What to Look for in a Vasculitis Specialist

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by Allison Ross |

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The doctor-patient relationship is unique. A doctor sees you intimately and is privy to your vulnerabilities, both physical and psychological. I’m thankful to have had many vasculitis specialists in the past decade, some of whom have also evolved into trustworthy friends.

For those with vasculitis, your doctor may become one of the most important people in your circle, depending on the stage of your illness. But it’s important to keep in mind their position in both your treatment plan and your life.

A doctor’s role

Physicians have knowledge and training, but they aren’t Wikipedia. They bridge the gap between information and empathy, acting as a human encyclopedia on your disease. They combine ethics and science to ensure your comfort and well-being.

Your vasculitis specialist might have to tell you things you don’t want to hear. As a teen, I visited a pulmonologist we called “Dr. Bowtie” for his quirky choice of attire. He was an extremely kind man, and helped me navigate the intricacies of my new diagnosis with confidence and relative peace.

Unfortunately, he was also the physician whose care I was in when I relapsed for the first time. Tears welled in my eyes as Dr. Bowtie gently explained that my inflammation levels were soaring, and I needed to go back on prednisone, a treatment that had previously caused me an abundance of pain and misery. To this day, I’m grateful for the sensitivity he showed as he broke the bad news and guided me through the next steps.

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Doctors are not caregivers in the traditional sense, but they can provide some level of emotional support. If you feel unsafe or uncomfortable around a doctor, then they are not a good fit. Doctors also aren’t dictators or bosses. They do not control your choices, your finances, or your medical decisions, though they offer reliable counsel.

If you’re unhappy with your current doctor, I urge you to seek another one, if possible. Granted, depending on your location and the specialty, you may have limited options. If you visit a large hospital system for your vasculitis care, there’s a chance there are other available doctors in the department.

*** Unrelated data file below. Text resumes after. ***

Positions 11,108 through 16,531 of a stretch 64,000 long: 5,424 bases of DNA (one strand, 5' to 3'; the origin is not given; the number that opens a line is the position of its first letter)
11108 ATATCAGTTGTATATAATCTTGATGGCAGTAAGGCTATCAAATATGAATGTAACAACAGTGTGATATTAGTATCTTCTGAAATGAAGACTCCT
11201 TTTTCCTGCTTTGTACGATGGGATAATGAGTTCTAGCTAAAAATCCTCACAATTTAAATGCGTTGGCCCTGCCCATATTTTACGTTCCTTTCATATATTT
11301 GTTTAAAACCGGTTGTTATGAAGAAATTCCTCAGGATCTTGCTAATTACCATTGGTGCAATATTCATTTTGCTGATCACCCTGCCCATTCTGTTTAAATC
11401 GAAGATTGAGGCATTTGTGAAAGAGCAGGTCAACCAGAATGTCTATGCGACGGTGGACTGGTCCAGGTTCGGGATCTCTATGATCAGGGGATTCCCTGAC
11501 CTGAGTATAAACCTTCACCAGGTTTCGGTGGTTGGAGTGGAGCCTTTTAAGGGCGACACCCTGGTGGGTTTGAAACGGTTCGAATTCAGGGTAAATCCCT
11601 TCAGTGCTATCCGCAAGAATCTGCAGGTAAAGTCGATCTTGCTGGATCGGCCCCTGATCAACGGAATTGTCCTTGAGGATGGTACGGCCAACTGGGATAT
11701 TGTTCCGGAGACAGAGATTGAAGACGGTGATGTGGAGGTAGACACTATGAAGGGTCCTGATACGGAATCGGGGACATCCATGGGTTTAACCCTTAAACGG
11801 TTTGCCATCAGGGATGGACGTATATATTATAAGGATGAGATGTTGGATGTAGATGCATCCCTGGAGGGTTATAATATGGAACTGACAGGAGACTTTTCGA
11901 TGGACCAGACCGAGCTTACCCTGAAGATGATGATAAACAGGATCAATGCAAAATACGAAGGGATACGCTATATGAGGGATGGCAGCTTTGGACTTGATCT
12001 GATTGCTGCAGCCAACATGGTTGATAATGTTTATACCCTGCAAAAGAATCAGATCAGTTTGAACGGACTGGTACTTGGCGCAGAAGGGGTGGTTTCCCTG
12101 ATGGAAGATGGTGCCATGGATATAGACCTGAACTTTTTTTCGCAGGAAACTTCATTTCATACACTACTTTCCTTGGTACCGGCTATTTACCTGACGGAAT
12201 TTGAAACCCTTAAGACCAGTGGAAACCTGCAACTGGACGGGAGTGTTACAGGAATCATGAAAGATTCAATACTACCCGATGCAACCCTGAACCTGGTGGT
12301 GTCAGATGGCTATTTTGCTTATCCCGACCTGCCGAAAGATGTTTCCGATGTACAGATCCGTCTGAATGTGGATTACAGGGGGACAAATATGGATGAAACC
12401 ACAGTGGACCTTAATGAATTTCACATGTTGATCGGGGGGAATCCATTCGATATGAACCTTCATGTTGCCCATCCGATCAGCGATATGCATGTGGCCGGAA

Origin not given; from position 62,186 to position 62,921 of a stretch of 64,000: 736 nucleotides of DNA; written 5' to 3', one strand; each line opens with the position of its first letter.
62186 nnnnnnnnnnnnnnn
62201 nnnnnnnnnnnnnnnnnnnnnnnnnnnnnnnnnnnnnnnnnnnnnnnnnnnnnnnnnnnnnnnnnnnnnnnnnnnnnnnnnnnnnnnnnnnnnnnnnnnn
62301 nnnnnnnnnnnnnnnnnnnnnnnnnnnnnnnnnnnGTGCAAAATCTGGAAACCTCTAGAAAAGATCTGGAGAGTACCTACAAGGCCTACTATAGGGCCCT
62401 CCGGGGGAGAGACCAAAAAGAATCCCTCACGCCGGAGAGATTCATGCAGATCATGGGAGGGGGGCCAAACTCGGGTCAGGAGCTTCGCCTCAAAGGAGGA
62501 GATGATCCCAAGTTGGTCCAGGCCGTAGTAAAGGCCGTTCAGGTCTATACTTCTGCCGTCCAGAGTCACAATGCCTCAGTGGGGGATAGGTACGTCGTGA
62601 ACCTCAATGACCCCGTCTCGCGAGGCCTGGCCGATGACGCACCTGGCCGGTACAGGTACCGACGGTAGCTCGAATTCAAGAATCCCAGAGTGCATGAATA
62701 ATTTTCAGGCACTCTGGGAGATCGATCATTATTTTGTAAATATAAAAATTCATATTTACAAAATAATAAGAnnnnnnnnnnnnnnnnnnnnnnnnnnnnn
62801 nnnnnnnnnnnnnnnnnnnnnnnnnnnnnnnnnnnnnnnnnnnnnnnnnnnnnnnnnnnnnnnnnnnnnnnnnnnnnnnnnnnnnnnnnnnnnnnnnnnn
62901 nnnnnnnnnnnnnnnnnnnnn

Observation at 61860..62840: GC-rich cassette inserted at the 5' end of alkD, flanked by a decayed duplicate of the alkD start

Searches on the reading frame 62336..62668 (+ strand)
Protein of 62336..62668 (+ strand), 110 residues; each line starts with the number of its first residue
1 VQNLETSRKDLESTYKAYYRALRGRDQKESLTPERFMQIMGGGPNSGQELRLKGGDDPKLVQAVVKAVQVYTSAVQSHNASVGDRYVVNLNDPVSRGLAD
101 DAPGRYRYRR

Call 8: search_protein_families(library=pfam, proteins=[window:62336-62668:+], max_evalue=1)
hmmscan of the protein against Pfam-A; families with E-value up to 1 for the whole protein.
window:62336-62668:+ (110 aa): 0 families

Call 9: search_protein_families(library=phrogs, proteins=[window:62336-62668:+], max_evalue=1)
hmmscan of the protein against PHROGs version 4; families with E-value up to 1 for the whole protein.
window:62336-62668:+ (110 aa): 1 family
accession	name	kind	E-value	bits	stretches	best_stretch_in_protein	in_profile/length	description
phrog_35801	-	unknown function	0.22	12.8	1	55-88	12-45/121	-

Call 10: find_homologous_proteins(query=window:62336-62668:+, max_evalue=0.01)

A good doctor will …

  • Ask questions beyond the medical chart to get to the bottom of how you’re really doing.
  • Meticulously keep track of your symptoms, labs, medications, and other disease milestones to maintain an accurate “big picture” of your illness profile.
  • Listen empathetically to your concerns.
  • Inspire trust and confidentiality.
  • Encourage and uplift you, even in uncertain times.
  • Apply their general knowledge to your individual situation.
  • Work with you to come up with a tailored treatment plan, and competently follow through.

A good doctor won’t …

  • Make you feel embarrassed or ashamed to share your personal information.
  • Cut you off mid-sentence, or assume they know the answers to your questions before you ask them.
  • Cancel appointments last-minute, causing you extra anxiety and inconvenience.
  • Put you through unnecessary or costly regimens that make you uncomfortable.

Life outside of your illness

A good doctor looks at the whole patient, not just their physical malady. They know that a physical illness can be accompanied by anxiety, fear, grief, and many other emotions that can be difficult to cope with.

Find a healthcare provider who sees you as a human being. Once, when I was going through a wave of personal challenges, my vasculitis specialist called me at home (from her cellphone!) to ask if I was doing all right. She offered me her condolences, support, and guidance, drawing from similar issues she had experienced in her own life. At that time, we weren’t doctor and patient — we were people suffering from shared troubles. Peers. Confidants. Friends.

Lastly, it’s important to remember that because vasculitis is a systemic disease, you may need to see multiple specialists. You might link with rheumatologists, pulmonologists, nephrologists, or others who specialize in certain elements of your disease profile. If you have more than one doctor, ensure that they communicate with one another and then relay their findings back to you for open discussion.

If you have connected with a doctor you trust, you’re fortunate! Having a physician in your corner as you go through tough times with vasculitis can boost your outlook on life and help you feel confident about the path forward. I wish all of you fulfilling relationships with your healthcare providers!

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Note: ANCA Vasculitis News is strictly a news and information website about the disease. It does not provide medical advice, diagnosis, or treatment. This content is not intended to be a substitute for professional medical advice, diagnosis, or treatment. Always seek the advice of your physician or other qualified health provider with any questions you may have regarding a medical condition. Never disregard professional medical advice or delay in seeking it because of something you have read on this website. The opinions expressed in this column are not those of ANCA Vasculitis News or its parent company, BioNews, and are intended to spark discussion about issues pertaining to ANCA vasculitis.

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